As if Scott McLaughlin’s event-ending crash during qualifying wasn’t enough, there was drama on the very first lap when Todd Hazelwood caused a multiple-car pile-up on turn 11, the result being that he copped a pit-lane penalty for his sins.
Somehow the safety car, which had been dispatched late the previous day, wasn’t needed as several other vehicles were able to avoid the pile-up.
It marked the first time Red Bull Holden had finished one-two in back-to-back races since last year’s second race at The Bend and first at Sandown.
David Reynolds rounded out the podium, leading Penrite Racing to third place and completing a horror weekend for the Shell V-Power Racing team.
Van Gisbergen’s win sees his deficit to Scott McLaughlin in the championship standings reduced to 463 points, with the final endurance round in Sandown and the season-ending Newcastle 500 to follow after this weekend.
Chaz Mostert was also still the faintest of mathematical chances of claiming the title, but his hopes ended with the aforementioned crash during the top-ten shootout on Saturday.
Next year’s Gold Coast 600 will feature a race to be contested under lights, following in the footsteps of Eastern Creek – which will return in 2020 after it was controversially left off the calendar this year – and Perth, which has hosted night events for the last two years.
It comes after I proposed in an article last August that the streets of Surfers Paradise could be flagged as a potential venue to a race under lights on the back of the success generated by the night race at Eastern Creek in the Greater Western Sydney area.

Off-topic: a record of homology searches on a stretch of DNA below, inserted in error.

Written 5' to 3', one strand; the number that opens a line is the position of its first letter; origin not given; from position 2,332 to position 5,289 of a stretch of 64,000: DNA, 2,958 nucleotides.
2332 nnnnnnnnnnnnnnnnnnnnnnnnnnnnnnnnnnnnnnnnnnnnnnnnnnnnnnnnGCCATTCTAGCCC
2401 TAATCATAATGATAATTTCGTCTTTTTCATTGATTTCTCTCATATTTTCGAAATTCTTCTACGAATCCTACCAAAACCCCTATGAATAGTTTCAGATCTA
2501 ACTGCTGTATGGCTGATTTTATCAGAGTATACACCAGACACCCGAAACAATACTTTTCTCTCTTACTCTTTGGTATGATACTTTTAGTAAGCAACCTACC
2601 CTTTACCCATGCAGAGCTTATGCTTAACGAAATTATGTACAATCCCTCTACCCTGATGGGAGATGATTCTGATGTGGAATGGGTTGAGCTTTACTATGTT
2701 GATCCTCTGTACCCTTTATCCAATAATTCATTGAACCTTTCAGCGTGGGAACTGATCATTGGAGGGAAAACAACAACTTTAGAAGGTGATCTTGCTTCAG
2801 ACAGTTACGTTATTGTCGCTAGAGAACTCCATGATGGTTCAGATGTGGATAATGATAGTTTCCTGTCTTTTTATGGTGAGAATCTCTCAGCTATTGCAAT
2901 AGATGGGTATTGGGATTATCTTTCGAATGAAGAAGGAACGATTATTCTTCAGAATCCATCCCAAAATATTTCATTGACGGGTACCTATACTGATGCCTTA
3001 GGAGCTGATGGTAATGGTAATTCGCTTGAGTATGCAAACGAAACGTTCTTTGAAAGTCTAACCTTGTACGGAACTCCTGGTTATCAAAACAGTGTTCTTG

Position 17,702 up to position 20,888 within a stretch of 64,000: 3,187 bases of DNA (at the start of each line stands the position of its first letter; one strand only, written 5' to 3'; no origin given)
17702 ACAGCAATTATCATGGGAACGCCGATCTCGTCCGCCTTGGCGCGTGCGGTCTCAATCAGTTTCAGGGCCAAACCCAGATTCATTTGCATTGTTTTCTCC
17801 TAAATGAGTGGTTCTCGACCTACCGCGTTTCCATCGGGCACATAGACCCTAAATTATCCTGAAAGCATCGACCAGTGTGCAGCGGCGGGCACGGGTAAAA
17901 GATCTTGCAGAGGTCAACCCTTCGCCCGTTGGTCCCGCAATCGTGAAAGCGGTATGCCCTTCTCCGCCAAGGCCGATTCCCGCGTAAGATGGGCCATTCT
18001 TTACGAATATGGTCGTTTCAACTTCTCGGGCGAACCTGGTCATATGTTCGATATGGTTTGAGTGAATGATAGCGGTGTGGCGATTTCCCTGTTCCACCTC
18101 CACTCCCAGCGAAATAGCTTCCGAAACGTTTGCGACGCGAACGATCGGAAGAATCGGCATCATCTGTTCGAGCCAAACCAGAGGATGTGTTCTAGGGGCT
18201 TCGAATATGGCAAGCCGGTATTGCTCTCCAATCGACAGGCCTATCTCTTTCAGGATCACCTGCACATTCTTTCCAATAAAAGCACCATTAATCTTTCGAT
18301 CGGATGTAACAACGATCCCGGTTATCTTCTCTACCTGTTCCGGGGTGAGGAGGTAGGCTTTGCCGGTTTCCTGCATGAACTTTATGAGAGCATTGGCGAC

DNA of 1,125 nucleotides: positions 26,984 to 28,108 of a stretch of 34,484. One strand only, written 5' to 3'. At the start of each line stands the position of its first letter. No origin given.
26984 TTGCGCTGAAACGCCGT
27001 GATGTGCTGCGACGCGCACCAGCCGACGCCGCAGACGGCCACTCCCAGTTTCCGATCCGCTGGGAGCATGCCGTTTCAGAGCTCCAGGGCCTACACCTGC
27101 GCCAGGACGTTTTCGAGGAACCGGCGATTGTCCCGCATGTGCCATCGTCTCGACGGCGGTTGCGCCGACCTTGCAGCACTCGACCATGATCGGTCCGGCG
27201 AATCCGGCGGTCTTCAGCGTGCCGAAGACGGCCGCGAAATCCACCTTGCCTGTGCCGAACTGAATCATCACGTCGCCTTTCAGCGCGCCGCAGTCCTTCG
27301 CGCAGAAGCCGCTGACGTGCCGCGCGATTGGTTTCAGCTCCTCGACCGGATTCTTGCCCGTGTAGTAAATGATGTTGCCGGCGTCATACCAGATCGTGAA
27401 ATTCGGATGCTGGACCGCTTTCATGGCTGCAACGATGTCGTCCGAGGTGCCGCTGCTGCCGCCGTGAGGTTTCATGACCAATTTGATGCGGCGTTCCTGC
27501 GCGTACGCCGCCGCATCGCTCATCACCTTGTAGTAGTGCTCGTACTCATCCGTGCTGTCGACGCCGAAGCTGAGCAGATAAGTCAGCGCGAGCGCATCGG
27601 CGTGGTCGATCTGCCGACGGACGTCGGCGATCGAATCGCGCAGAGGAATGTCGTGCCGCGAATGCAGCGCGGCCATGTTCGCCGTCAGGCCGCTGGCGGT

It would rival the Formula One Singapore Grand Prix in the way it is raced under lights to provide a great spectacle and provide a suitable viewing time for European audiences.
The Gold Coast event will again run across three days, as will the Perth and Sydney night events, with the likelihood that the race on Saturday will be raced under lights, while the Sunday race will remain a daytime spectacle, though this has yet to be confirmed by Supercars.
A Saturday night race at Surfers Paradise would potentially increase commercial revenue and television ratings – the Gold Coast event is one of seven fully televised by Channel Ten – as well as draw more spectators to the holiday strip for more than just a weekend getaway.
Next year events will be held generally every three weekends, except for a six-week break between Darwin and Eastern Creek to accommodate the Tokyo Olympics and a short two-week break between Sandown and Newcastle at the end of the season.
The Auckland SuperSprint will move to the Anzac Day weekend in April, which would see the Saturday race go head-to-head with the AFL clash between Collingwood and Essendon and the NRL clash between the St George Illawarra Dragons and Sydney Roosters.
Back on topic to finish, after what’s been a tough year for Red Bull Holden so far given the dominance of Scott McLaughlin in his Ford Mustang supplied by Shell V-Power, it was nice to see them top the podium once again.
Saturday’s race win by Jamie Whincup was his record-extending 115th in Supercars but just his second this season, while Van Gisbergen added his Sunday race win to those he enjoyed in Tasmania, Townsville and his home town of Auckland.
With two rounds remaining Van Gisbergen will need a miracle to claim his second Supercars championship – he would have to clean sweep Sandown and hope McLaughlin fails to finish both races.
Though unlikely, this would reduce the gap between McLaughlin and Van Gisbergen to 113 points.
Realistically, though, the 25-year-old is likely to wrap up the title for the second straight year provided he finishes ahead of his compatriot in both races in the penultimate event of the year, thus rendering Newcastle as a dead rubber.